September 8, 2014, Scotland will make a historic decision: Whether or not to declare independence from the United Kingdom. If the vote passes, Scotland’s constitution will be changed, and Scotland will break free of its 300-year chain to England.
William Wallace would be so proud!
“I think the union is actually the best defender of social justice that we can actually have in this country,” says union supporter John Morgan, 22. The reason, Morgan states, is that a union is a better position as the world is moving towards globalization.
“An independent Scotland can do things more definitely than the United Kingdom can,” says pro-freedom activist Gavin Lundy, 17. “W can create the kind of country we want to live in.”
Much attention is placed on the youth vote as 16 and 17 year olds are allowed to vote in this election. The debate is on and polls are showing that Scotland is likely to have a September 8th Independence Day.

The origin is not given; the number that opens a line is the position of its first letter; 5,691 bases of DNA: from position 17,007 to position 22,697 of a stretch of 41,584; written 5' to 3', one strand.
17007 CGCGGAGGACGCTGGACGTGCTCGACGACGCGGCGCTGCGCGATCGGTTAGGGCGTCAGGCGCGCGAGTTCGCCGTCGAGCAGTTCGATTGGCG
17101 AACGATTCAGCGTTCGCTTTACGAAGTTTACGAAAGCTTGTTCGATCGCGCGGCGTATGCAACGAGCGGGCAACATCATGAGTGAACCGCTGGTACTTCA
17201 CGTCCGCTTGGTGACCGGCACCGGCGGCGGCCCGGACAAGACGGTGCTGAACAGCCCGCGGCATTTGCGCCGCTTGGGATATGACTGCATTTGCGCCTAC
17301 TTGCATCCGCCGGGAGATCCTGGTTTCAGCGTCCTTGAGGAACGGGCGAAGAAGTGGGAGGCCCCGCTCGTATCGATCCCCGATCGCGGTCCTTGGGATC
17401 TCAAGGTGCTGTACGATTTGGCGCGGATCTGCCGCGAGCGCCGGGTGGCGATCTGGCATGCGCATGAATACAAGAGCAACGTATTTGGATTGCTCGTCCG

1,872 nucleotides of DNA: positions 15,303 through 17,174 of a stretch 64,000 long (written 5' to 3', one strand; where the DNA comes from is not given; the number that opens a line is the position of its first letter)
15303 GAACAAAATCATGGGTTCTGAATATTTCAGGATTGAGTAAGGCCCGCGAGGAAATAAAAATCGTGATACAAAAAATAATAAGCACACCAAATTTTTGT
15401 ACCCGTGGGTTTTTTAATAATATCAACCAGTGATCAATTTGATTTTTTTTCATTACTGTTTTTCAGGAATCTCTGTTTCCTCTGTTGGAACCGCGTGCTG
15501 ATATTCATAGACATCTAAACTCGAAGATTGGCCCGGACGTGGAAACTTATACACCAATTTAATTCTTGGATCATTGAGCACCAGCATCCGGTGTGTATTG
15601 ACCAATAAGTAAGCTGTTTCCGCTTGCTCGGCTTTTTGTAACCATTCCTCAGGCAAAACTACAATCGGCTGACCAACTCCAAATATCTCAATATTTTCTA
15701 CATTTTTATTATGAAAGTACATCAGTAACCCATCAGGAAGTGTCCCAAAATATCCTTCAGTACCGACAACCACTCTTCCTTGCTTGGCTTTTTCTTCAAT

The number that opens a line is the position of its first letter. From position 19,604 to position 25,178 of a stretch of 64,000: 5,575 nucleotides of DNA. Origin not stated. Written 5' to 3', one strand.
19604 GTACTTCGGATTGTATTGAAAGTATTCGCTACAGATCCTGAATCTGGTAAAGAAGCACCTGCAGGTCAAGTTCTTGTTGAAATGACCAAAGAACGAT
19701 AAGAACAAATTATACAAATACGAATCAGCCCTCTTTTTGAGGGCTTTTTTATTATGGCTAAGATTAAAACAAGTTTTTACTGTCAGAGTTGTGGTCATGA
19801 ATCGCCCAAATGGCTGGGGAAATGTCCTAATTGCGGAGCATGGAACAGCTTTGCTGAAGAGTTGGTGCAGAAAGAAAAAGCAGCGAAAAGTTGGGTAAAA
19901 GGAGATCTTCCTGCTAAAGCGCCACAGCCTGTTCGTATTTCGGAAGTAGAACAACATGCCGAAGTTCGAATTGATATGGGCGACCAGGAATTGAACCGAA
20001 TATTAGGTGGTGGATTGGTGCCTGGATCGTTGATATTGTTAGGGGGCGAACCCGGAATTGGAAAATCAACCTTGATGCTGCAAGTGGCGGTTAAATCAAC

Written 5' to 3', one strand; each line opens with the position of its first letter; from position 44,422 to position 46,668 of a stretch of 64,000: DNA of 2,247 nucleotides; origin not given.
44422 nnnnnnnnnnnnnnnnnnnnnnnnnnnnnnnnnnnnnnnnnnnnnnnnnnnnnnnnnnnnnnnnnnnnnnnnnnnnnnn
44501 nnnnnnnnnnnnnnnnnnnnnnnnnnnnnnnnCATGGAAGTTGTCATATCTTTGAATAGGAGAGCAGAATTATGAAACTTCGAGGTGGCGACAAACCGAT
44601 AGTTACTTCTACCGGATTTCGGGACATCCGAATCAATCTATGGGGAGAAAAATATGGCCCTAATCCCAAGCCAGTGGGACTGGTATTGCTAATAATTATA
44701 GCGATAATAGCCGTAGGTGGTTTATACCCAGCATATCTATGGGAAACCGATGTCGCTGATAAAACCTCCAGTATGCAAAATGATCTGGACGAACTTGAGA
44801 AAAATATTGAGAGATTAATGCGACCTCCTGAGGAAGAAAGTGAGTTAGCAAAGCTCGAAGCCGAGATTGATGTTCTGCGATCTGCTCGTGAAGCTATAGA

However, the generational toll of mind conditioning from being attached to the nanny state is reflected in some of the statements the young activists are making regarding social programs and social justice.
“Independence gives us the chance to radically transform child care and to start tackling poverty,” said Graeme Sneddon, 22, a part-time coordinator of the Yes Scotland campaign’s youth wing. The Washington Post reports Sneddon points to Scandinavian countries as models of small nations that have provided their citizens with generous social-welfare programs. “We have a wealthy economy, but the people of Scotland aren’t feeling the benefits of that wealth.”
A free Scotland would learn quickly that social programs are state dependence regardless of which government enforces them. Liberty from one state oppressor is a short-lived celebration if replaced by another.
“When the government’s boot is on your throat, whether it is a left boot or a right boot is of no consequence” –Gary Lloyd, Author
Scotland would benefit from a thorough look at the history and constitution of the United States of America, as well as visits and advice from scholars from the Freeman Institute.